1600 So. 14th Street Fernandina Beach Highway A1A, Nassau Plaza Yulee
(J904) 261-3624 (904) 225-9785 (904) 261-3624 J


4











FRIDAY, MAY 6,2005 TELEVISION News-Leader


7:00 AM 7:30AM 8:00AM 8:30 AM 9:00 AM 9:30 AM 10:00 AM 10:30 AM
Movie Varied Programs


11:00AM 11:30AM NOON 12:30PM 1:00PM 1:30PM 2:00 PM 2:30 PM 3:00PM 3:30 PM 4:00PM 4:30PM 5:00 PM 5:30 PM 6:00PM 16:30PM
11.00 AM 1MovieA Varied0 Programs2


Movie IVaried Programs


IMov.ie 1ai. .. Program


HBOe CFnI= I T LrE a News News
The Morning Show The Morning The Larry Eder News Andy Pad Texas Maury r. Phil 'PG' Oprah Wfrey 'PG' News News News News
The Morning Show The Morning Show s e se aShow'PG Griffith Program Justice
DISC Varied Paid Paid Paid Double Agents Monster House Party Varied Surprise by Design Surprise by Design New Detectives The FBI Files Garage Takeover Dirty Jobs Monster Garage
WTEV6 The Early Show Matlock PG' Feud Feud The Price Is Right News IYoung-Restlesse Bold & B. As the World Turns Guiding Light '14' Brown Brown Judge J. News News News
WJWB/I9 Sandlego Sabrina Makeover Makeover Tony Danza The People's Court Judge Mathis'PG' Movie The 700 Club'PG' MegaMan Pokemon Xiaolin Yu GI Oh Parkers Girl- Will Will
WAWSl0 Paide Smurfsi Cosbvy Cosby Hatchet IDHatchett Dharma ISabrina, Jerry Springer '14' Jerry Springer '14' Harvey IHome Im Yes, Dear IDharma 70s Show Seinfeld News News Simp- King-Hill Malcolm Malcolm
WTLV/ 1 Today Livelet With Regis and The Jane pPauley News Million- Days cf our Lives Passions '14' Starting Over 'PG' Divorce Divorce News News News NBCs
Kelly Show 'PG aire '14' Court Court News
TBS Saved- Saved- Movie Dawson's Creek'14' Dawson's Creek '14' Ed Varied Cosby M Cosby Harvey Harvey Drew Drew Yes, Dear Yes, Dear Home Im Home Im Seinfeld Seinfeld
ENCR Movie Varied Movie Varied Programs Movie Varied Programs Movie Varied Programs
DISN Koala Doodle- Higgly JoJo WIggles Charlie Rolle lOut-Box Doodle- Wiggles Koala Higgly JoJo IStanley Varied Programs Lilo Proud Brace- PKIm Lizzie Sister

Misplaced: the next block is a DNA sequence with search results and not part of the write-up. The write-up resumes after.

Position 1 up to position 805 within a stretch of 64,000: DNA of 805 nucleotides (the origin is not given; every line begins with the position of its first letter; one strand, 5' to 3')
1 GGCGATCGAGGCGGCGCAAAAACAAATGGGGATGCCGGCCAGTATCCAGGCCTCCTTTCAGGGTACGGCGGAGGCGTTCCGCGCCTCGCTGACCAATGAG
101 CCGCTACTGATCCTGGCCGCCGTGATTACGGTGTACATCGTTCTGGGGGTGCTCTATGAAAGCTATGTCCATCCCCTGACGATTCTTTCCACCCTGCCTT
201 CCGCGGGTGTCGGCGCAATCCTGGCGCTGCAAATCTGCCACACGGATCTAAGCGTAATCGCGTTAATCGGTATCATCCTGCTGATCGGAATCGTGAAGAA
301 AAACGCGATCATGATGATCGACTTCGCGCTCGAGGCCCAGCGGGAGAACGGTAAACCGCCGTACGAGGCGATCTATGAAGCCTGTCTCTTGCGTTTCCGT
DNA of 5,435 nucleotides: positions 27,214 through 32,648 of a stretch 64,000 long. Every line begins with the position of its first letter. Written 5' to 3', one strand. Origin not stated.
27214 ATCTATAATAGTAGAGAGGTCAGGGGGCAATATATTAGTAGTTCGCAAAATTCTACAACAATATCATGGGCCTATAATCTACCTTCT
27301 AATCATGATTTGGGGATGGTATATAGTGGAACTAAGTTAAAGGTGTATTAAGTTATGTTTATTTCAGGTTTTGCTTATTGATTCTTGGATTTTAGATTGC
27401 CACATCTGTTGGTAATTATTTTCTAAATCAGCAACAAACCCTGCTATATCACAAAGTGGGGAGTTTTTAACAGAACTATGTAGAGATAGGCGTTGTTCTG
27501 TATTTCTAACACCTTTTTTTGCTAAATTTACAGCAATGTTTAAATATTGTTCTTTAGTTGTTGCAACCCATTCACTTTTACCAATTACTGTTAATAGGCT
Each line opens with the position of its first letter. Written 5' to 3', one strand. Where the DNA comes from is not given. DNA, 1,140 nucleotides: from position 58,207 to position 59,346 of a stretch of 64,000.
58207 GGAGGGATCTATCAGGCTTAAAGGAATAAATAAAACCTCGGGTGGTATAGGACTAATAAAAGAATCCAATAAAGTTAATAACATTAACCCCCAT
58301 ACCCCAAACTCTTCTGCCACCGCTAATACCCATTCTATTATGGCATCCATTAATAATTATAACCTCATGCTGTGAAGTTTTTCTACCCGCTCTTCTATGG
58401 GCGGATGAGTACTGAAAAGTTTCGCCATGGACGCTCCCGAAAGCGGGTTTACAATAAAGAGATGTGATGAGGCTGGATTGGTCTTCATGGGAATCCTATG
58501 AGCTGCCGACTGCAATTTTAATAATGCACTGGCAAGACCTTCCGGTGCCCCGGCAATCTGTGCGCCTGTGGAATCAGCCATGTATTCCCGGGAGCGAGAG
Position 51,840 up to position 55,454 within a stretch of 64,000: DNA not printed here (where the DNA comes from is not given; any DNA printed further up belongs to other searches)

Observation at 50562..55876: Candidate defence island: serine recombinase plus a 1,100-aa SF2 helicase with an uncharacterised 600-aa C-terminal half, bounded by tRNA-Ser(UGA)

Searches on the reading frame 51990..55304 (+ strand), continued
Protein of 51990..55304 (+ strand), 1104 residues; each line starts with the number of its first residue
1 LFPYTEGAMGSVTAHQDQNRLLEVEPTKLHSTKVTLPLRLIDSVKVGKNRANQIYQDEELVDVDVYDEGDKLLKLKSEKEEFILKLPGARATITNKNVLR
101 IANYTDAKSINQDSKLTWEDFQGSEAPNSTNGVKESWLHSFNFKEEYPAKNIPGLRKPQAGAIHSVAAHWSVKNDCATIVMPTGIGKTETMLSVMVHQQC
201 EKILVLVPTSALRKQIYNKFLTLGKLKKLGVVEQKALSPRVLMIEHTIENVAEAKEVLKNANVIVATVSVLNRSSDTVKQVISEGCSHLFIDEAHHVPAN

SHOW Movie Coni'd Varied Movie Varied Programs
W Good Morning America Million- Celebrity Life & Style 'PG The View '14' Mantel Williams All My Children One Life to Live General Hospital The Ellen News News News ABC Wid
WJaOC21 sire Justice 'PG' I I I'pG' DeGeneres Show I News
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MAX Movie Movie Varied Programs Movie Varied Programs .
ESPN SportsCenter SportsCenter SportsCtrI Varied SportsCenter SportsCenter Outside Baseball Varied Programs a1st & 10 Burning Horn Interrupt SportsCenter
NICK Rock Odopar- Neutron ISponge Dora Blues- Spider Lazy- Backyard Dora Blues- Little Bill Max Dorae Rugrats Rugrats CatDog Arnold Oddpar-Neutron Sponge Rock Chalk- Grown
A&E Tess-Urberville Varied Programs Third Watch '14' City Confidential American Justice Varied Programs Third Watch '14' City Confidential
LIFE Fit & Lie Workout Mad Abt. Design- Golden Nanny Golden Nanny Nanny Golden Unsolved MysteriesUnsolved M mysteries Movie Strong Medicine Nanny INanny Golden aGolden
FOOD Paid Paid Paid Paid Paid Varied I ograms Mario Italian Cooking Varied Programs Best Of Finds Emeril Minute Food 911 Saras Cooking Italian Varied Programs Minute Minute
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FX Buffy Vampire Bufry Vampire The Practice Married. Married... Movie Buffy Vampire Buffy Vampire Cops'14' Cops Varied Programs King-Hill King-Hill Fear Factor 'PG'